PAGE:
CIRO wants to shake up how industry proficiency is measured

CIRO is asking for feedback on proposals to change the proficiency model ahead of a new set of standards

CIRO wants to shake up how industry proficiency is measured
Steve Randall

Canada’s investment industry regulator is proposing changes to the way proficiency is measured, which could mean an end to mandatory courses and fewer examinations.

The Canadian Investment Regulatory Organization (CIRO) has begun a consultation period for industry stakeholders to give their views on the potential changes which the regulator says will enhance its proficiency regime ahead of its planned launch of new standards in 2026.

Under the proposals, the current model of courses followed by exams tied to those courses would be replaced by an assessment-centric model with some elements of mandatory education and training.

The highlights of the proposals include:

  • Exams for each Approved Person Category based on the published competency profiles,
  • No mandatory courses as pre-requisites to exams,
  • A general industry exam based on competencies common across all Approved Person categories,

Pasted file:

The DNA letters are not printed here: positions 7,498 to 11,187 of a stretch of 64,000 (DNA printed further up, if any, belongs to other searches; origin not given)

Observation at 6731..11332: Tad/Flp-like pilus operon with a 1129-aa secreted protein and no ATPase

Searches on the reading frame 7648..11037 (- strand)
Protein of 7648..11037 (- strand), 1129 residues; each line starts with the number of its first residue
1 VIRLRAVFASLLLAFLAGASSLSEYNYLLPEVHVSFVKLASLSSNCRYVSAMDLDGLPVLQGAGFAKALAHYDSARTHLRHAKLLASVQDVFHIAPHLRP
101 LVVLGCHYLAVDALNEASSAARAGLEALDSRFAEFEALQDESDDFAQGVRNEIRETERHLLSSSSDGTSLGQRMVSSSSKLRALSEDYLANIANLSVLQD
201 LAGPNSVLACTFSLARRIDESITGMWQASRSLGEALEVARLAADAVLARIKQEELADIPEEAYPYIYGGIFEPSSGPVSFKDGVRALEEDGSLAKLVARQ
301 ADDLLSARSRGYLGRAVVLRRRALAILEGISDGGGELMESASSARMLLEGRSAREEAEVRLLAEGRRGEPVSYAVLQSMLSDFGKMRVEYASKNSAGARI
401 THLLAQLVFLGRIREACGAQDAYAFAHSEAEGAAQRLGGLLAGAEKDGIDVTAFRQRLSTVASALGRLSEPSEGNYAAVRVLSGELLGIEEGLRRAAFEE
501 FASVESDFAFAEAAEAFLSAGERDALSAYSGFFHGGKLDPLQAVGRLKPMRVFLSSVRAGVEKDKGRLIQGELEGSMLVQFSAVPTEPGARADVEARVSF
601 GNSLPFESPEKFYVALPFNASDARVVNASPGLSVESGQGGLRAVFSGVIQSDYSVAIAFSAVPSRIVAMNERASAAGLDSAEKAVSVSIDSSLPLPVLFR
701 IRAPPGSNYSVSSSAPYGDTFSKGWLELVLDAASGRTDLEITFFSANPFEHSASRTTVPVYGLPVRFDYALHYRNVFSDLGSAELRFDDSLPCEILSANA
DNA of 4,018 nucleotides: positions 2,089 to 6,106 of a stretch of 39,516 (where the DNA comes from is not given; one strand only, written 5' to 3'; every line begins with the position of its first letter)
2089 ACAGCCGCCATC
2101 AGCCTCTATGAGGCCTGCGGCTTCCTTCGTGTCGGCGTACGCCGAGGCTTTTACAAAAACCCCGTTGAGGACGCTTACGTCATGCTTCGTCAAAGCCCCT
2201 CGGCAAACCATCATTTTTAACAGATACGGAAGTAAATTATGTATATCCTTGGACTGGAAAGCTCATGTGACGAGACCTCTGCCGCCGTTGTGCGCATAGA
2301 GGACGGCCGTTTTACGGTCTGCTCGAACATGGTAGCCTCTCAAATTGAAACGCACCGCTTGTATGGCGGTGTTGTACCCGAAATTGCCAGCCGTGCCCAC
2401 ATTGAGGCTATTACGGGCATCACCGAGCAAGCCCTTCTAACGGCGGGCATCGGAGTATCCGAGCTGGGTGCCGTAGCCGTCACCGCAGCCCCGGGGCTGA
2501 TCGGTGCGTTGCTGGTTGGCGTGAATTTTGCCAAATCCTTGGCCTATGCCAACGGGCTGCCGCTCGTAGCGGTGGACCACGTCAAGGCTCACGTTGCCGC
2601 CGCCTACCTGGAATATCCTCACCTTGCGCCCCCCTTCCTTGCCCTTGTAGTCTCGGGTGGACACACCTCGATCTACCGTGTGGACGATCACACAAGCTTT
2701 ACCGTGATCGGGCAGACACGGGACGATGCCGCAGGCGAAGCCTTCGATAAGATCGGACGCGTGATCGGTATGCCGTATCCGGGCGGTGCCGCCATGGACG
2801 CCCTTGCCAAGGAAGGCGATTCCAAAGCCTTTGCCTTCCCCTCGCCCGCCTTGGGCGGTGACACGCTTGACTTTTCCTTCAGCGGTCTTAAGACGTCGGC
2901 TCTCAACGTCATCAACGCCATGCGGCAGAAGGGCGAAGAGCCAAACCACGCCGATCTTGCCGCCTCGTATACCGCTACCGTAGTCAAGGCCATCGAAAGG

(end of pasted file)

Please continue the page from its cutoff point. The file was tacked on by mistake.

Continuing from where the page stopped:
• Mandatory professional conduct training upon approval,
  • Continuing Education (CE) training on topics mandated by CIRO annually,
  • Increase in baseline education requirements for Registered Representative (RRs) to include a relevant diploma, degree or 2 years of relevant experience working in financial industry,
  • Greater role for CIRO in program design and ongoing delivery

"The proposed model is intended to raise the proficiency bar and lower the cost of licensing and entry barriers for end-users," said Elsa Renzella, SVP, Enforcement and Registration. "Our goal is to ensure that our proficiency requirements are current and relevant to our approved persons and their sponsoring firms, and that our model can be more responsive to industry change.”